Project management is founded on the premise that by planning, maintaining project schedules, establishing change request processes, having clear governance, and reporting on progress towards objectives, the desired future can be brought into being. It assumes fundamental certainty in the universe.
On the other hand, complexity science assumes fundamental uncertainty.
Let’s consider for a moment the global financial crisis and large numbers of failed projects that are constantly cited in literature on project management. In a world based on certainty, these would be seen as failures to execute proper planning.
In a world based on uncertainty, it is no surprise that all the planning and project management in the world produces such uncertain results.
What actually transpires in large projects is the result of the interplay of the intentions of the multiple players in those projects. These interactions are enabled and constrained in relationships of power amongst those in different positions in the organisation.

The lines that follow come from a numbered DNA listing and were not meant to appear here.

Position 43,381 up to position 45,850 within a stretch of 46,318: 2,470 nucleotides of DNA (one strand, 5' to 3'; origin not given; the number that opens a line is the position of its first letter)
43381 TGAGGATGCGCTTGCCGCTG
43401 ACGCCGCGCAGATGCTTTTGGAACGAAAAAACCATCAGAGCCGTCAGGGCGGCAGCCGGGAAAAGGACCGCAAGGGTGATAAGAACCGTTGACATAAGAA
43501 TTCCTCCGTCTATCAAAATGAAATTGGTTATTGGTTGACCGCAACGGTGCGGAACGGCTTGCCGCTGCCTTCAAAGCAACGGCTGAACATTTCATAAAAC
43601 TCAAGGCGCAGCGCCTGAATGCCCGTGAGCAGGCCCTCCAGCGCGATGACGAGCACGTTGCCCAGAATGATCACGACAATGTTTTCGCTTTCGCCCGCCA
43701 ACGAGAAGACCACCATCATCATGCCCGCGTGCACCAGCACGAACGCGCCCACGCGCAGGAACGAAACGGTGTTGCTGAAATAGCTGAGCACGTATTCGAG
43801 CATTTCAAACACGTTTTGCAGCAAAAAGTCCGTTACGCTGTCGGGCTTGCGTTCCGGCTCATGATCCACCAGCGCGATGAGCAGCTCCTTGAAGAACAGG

Instead of being certain about the results of your planning and governance, consider that what happens is the result of the interplay of interactions amongst many individuals – you cannot be certain of the response anyone will make to any action you take.
We live in a world of uncertainty. This means that in change projects you must pay attention to the responses you are getting and work with them, they are just as important as your plans for the future.
If you want your change plans to be more certain of success, pay more attention to the uncertainties of your everyday interactions with others.